Ernest Westlake's French collection of eoliths was sent to W. J. Sollas, of the Oxford Natural History Museum in 1923; the same time the Westlake Collection of Tasmanian implements went to Henry Balfour in the Pitt Rivers Museum.
W. J. Sollas and Ernest Westlake had corresponded and met at least once: Westlake wrote to his son Aubrey in 1920 that after seeing his French eoliths, Sollas's scepticism had been swayed. [Image 4, WEST00353, Letter to Aubrey Westlake from Ernest Westlake, 11 November 1920, Series 15, Westlake Archive, Oxford University Museum of Natural History.]
In the subsequent years Sollas made many notes on the eolith collection, which are now part of Series 12 in this Guide. He also corresponded with Margaret and Aubrey Westlake about his progress.
Sollas presented a paper to the British Association in Liverpool that 'gave an account' of Westlake's French 'discoveries', and promised to do the same in the third edition of his book, Ancient Hunters and their Modern Representatives. [Images 28-32, WEST00355, Letters to Margaret Westlake ('Mrs Charman') from W. J. Sollas, 28 and 31 August 1923, Series 15, Westlake Archive, Oxford University Museum of Natural History.]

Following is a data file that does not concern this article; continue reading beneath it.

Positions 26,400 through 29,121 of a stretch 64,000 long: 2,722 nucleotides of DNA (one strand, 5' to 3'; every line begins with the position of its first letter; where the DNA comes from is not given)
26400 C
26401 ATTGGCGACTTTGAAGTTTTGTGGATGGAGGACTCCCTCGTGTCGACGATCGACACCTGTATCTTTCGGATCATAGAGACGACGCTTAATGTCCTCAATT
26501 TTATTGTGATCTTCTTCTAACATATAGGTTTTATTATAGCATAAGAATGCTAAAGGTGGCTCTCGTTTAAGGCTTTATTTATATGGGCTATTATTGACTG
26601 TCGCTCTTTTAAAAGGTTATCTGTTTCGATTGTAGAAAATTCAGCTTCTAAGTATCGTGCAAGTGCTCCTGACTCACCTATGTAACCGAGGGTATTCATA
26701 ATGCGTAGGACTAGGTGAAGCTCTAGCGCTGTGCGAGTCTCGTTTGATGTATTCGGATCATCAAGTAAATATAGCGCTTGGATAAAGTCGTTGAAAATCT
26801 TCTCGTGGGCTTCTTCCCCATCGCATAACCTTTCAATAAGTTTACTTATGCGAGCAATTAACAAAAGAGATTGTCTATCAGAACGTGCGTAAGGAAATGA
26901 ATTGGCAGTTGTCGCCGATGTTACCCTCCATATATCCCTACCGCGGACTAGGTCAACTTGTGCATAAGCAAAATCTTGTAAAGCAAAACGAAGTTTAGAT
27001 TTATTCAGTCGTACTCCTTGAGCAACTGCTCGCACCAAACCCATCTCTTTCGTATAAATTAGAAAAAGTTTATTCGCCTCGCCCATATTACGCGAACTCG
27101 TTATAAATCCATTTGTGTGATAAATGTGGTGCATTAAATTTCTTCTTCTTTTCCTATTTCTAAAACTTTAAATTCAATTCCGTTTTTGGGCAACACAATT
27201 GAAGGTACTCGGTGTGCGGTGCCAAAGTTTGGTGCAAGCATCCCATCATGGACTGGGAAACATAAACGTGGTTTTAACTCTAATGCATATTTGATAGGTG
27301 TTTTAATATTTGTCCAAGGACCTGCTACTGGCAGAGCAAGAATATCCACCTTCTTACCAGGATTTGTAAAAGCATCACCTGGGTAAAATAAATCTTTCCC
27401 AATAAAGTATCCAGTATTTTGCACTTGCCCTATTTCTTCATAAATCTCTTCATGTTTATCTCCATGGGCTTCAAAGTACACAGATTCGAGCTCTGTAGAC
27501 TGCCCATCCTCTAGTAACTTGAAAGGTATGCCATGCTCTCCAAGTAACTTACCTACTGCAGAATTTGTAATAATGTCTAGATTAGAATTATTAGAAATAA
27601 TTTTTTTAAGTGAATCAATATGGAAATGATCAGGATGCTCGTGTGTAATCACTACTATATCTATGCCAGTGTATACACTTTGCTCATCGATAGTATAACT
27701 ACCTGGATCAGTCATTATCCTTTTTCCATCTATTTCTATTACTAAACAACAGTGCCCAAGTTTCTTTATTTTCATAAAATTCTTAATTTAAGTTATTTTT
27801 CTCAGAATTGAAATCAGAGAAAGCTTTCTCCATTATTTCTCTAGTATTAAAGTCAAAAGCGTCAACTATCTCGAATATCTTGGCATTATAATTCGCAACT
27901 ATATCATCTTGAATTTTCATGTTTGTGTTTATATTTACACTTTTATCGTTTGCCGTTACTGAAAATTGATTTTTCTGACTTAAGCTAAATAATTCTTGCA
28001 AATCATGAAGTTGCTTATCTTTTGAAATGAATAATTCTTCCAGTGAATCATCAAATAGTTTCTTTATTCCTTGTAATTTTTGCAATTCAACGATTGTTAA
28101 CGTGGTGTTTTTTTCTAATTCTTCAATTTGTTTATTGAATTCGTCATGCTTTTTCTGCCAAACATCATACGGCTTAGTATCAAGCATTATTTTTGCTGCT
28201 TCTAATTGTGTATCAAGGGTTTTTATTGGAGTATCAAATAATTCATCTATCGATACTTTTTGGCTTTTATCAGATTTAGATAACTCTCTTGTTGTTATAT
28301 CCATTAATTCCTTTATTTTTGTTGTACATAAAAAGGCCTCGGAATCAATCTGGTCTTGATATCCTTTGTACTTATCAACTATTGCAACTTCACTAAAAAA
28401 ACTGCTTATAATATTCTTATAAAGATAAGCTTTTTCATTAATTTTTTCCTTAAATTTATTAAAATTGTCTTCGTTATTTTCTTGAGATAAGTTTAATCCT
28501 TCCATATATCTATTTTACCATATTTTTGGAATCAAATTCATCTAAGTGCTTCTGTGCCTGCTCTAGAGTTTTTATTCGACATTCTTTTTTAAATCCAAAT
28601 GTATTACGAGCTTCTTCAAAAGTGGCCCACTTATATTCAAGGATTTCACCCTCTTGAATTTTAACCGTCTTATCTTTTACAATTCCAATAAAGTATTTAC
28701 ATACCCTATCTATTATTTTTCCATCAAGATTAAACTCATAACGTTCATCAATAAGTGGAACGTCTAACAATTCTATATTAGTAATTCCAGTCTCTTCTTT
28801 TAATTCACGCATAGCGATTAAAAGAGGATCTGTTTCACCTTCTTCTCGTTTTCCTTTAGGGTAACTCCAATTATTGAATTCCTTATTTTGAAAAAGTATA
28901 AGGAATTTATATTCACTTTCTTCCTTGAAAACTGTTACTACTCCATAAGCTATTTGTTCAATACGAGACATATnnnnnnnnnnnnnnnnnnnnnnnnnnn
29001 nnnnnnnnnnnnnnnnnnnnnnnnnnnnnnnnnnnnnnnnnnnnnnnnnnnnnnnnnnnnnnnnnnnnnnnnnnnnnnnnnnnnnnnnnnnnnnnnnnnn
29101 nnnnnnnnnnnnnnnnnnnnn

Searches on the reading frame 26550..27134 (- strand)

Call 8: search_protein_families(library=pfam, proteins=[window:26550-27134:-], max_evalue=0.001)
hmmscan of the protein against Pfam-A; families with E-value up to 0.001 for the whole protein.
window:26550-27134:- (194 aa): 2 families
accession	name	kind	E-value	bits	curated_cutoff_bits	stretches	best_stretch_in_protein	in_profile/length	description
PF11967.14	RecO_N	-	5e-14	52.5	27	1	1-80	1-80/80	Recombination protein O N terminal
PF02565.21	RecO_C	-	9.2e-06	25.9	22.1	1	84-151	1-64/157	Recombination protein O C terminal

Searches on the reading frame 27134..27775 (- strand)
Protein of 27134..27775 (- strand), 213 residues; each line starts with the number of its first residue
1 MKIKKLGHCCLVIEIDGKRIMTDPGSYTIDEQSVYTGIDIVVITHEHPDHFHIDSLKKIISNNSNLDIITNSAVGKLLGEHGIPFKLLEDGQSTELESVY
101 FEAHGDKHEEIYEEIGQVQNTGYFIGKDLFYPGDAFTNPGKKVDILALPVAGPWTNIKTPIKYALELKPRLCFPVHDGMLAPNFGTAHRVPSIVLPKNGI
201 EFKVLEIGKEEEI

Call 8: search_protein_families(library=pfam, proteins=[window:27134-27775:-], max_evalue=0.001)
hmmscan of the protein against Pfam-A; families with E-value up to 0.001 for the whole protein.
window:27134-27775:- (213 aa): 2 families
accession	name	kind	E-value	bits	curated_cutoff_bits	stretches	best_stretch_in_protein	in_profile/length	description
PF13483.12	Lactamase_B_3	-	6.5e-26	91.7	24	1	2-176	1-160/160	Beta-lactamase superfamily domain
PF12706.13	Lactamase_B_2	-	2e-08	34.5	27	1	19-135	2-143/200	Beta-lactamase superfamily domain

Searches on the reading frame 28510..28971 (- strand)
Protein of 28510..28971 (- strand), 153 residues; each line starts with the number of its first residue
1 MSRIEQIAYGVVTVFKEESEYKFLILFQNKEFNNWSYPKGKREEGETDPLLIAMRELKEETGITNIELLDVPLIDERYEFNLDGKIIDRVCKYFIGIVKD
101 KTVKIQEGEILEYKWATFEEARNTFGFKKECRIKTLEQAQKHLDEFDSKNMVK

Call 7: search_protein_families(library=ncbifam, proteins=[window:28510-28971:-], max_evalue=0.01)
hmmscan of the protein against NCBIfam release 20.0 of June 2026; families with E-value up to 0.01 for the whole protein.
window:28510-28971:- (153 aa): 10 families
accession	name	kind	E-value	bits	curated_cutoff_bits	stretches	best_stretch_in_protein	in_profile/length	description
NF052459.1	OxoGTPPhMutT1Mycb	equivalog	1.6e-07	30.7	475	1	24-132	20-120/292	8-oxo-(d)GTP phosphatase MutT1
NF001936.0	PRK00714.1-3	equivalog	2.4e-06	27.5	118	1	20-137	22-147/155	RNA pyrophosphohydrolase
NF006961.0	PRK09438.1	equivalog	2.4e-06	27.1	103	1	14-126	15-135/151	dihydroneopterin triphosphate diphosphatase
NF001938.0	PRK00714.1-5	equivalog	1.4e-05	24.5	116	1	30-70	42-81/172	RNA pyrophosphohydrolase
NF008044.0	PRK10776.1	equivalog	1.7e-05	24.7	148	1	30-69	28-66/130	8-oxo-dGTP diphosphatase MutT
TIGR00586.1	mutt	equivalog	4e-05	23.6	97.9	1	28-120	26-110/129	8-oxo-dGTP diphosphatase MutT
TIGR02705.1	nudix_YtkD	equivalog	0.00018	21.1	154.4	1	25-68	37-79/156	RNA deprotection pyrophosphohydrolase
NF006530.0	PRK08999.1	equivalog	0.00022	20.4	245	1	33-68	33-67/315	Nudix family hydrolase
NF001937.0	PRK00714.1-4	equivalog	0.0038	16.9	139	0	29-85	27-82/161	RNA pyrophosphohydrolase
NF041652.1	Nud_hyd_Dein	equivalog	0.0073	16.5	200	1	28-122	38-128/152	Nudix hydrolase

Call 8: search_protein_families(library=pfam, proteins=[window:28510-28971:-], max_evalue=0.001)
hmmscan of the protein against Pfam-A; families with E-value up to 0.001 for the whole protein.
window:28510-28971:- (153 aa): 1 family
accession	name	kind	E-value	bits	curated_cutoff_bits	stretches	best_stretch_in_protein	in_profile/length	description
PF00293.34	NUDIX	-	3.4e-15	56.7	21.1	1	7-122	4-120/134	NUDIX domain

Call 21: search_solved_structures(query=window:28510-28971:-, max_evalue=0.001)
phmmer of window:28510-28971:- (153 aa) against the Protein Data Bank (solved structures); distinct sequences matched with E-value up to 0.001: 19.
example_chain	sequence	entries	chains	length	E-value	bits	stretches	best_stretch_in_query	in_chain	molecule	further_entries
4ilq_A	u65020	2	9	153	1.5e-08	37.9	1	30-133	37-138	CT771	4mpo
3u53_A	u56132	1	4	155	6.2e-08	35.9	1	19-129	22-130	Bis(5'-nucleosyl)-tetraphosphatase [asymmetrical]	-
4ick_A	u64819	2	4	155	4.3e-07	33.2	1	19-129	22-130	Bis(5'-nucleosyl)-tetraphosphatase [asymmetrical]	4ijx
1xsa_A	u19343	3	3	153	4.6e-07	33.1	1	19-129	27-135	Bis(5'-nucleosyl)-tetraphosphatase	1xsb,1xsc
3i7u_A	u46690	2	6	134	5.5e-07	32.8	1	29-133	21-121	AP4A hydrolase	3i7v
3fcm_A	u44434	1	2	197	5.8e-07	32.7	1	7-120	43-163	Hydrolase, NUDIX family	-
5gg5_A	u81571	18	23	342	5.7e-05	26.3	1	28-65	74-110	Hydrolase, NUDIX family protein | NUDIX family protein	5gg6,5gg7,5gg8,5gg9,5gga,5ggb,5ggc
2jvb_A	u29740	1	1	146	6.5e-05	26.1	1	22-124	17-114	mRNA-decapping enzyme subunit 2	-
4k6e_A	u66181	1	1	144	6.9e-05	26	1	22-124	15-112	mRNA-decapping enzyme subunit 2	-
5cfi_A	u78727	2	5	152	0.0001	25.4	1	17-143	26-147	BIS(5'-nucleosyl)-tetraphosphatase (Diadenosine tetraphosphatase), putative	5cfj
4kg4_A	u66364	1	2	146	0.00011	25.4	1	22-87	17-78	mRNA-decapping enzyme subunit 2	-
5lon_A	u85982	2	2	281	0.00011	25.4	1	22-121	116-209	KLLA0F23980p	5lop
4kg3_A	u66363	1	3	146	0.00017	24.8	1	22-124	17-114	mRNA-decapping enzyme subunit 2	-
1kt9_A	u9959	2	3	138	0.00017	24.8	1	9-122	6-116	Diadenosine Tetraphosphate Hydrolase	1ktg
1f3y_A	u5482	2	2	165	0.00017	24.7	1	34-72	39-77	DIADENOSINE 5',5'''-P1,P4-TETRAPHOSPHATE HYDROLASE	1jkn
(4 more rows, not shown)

Indeed, after careful consideration, Sollas concluded, in the third edition of Ancient Hunters that Westlake's French eoliths 'are the work of an intelligent being'. [Sollas, 1925: 98]
Westlake's French collection was, however, de-accessioned in 1980, after being deemed the work of nature, not human manufacture by Derek Roe and others at the University of Oxford. [Images 44-47, WEST00357, letter to Aubrey Westlake from Derek Roe, 19 January 1977, Series 15, Westlake Archive, Oxford University Museum of Natural History.]
|References||Wikipedia, William Johnson Sollas, http://en.wikipedia.org/wiki/William_Johnson_Sollas, accessed 14 December 2011.|
Department of Earth Sciences, University of Oxford, The History of the Deparment,
http://www.earth.ox.ac.uk/about_us/history, accessed 14 December 2011.
Department of Earth Sciences, University of Bristol, http://www.gly.bris.ac.uk/www/history/biogs/sollas.html, accessed 14 December 2011.